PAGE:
Updated 5:10 p.m.
By Mike Hagerty
With an historic 2.3 million acres burned so far in California’s 2020 fire season, Gov. Gavin Newsom says there is no question that climate change is real,and that what seemed like “radical” predictions of its effects a few years ago weren’t really radical at all.
At this point in the 2019 fire season, 118,000 acres had burned. And historically, September and October are the worst fire months in California, meaning that an already record year could get worse in terms of acreage, damage and death totals.
“I have no patience — and I say this lovingly, not as an ideologue, but as someone who prides himself on being open to argument, interested in evidence —but I quite literally have no patience for climate change deniers,” Newsom said. “It’s simply inconsistent, that point of view, with the reality here on the ground, the facts as we are experiencing them.”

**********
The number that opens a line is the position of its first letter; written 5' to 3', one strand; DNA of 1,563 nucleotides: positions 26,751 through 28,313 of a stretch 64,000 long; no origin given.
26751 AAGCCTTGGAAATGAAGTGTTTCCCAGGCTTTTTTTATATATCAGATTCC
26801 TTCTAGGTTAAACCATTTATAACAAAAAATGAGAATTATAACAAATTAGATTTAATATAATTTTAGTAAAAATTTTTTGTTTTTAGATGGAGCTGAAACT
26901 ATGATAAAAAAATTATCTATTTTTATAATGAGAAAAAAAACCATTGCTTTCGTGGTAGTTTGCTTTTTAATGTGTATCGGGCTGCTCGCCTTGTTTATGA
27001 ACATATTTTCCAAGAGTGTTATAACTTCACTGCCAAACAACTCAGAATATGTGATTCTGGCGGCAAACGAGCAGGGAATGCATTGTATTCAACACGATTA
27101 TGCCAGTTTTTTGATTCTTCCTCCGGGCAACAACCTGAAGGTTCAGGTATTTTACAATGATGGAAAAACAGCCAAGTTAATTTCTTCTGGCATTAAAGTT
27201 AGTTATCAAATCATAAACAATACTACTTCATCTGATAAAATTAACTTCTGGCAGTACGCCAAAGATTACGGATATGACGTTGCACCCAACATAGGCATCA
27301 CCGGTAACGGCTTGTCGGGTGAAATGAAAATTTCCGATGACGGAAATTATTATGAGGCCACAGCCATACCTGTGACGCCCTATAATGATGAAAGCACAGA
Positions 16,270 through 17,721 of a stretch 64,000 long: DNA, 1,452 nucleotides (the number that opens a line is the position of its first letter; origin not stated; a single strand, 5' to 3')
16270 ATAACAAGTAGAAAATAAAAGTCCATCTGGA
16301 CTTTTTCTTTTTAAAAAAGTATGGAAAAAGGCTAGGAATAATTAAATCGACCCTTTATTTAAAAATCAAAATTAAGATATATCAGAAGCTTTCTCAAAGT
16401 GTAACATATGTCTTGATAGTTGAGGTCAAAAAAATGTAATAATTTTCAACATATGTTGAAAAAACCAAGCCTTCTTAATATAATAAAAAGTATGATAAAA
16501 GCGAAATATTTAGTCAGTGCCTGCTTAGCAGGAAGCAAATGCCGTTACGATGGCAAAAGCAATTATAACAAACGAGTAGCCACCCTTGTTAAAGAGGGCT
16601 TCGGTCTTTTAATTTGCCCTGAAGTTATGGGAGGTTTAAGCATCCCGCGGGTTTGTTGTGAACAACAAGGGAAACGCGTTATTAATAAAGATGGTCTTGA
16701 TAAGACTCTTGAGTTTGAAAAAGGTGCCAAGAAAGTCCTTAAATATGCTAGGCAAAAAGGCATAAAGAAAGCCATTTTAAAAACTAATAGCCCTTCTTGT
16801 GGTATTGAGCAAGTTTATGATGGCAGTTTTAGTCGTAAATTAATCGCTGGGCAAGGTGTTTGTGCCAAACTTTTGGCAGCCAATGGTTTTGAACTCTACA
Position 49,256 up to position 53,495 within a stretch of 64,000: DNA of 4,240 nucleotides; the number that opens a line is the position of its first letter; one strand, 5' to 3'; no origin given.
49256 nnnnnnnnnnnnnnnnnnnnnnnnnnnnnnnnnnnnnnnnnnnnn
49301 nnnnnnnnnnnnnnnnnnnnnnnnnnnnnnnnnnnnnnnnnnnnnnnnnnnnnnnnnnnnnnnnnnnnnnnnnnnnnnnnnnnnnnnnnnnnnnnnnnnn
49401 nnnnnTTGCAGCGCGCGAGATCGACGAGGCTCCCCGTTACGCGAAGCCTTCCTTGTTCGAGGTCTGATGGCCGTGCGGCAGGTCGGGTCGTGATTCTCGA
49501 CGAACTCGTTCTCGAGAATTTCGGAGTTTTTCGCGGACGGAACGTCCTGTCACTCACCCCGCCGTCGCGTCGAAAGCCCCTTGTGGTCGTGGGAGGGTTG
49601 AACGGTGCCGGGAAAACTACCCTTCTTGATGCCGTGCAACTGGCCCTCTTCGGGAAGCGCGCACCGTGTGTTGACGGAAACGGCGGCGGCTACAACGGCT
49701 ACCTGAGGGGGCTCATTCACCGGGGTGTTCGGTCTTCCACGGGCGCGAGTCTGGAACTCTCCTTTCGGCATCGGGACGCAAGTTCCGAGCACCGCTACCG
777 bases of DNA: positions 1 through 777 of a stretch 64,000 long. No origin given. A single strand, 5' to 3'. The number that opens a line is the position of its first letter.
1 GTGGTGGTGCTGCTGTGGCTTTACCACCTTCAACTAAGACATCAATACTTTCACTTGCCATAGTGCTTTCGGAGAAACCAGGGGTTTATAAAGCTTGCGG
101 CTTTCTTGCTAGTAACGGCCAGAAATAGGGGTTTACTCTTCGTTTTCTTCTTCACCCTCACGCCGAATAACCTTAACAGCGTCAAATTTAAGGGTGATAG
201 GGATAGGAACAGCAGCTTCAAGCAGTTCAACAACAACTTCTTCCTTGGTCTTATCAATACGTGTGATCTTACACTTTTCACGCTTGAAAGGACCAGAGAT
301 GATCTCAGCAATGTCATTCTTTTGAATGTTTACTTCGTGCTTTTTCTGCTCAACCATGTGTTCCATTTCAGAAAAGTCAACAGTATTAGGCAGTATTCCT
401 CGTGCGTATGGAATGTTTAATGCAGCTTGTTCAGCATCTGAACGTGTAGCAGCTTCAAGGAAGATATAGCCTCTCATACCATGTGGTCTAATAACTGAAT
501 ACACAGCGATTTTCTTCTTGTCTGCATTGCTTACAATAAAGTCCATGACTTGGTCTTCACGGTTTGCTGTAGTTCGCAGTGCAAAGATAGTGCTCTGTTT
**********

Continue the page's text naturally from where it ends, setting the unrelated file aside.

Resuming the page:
Meanwhile, Newsom, who had been critical of PG&E’s preemptive blackouts last year, said the utility’s efforts this week to try and prevent wildfires has improved. PG&E announced Monday that it would be shutting off power to more than 170,000 customers in 22 counties to try and prevent Tuesday’s high winds from sending their transmission lines into trees and dry vegetation.
“There’s more precision,” Newsom said of PG&E’s blackouts. “There’s been more communication, but we’re not where we’re going to be and not yet where we need to be.”
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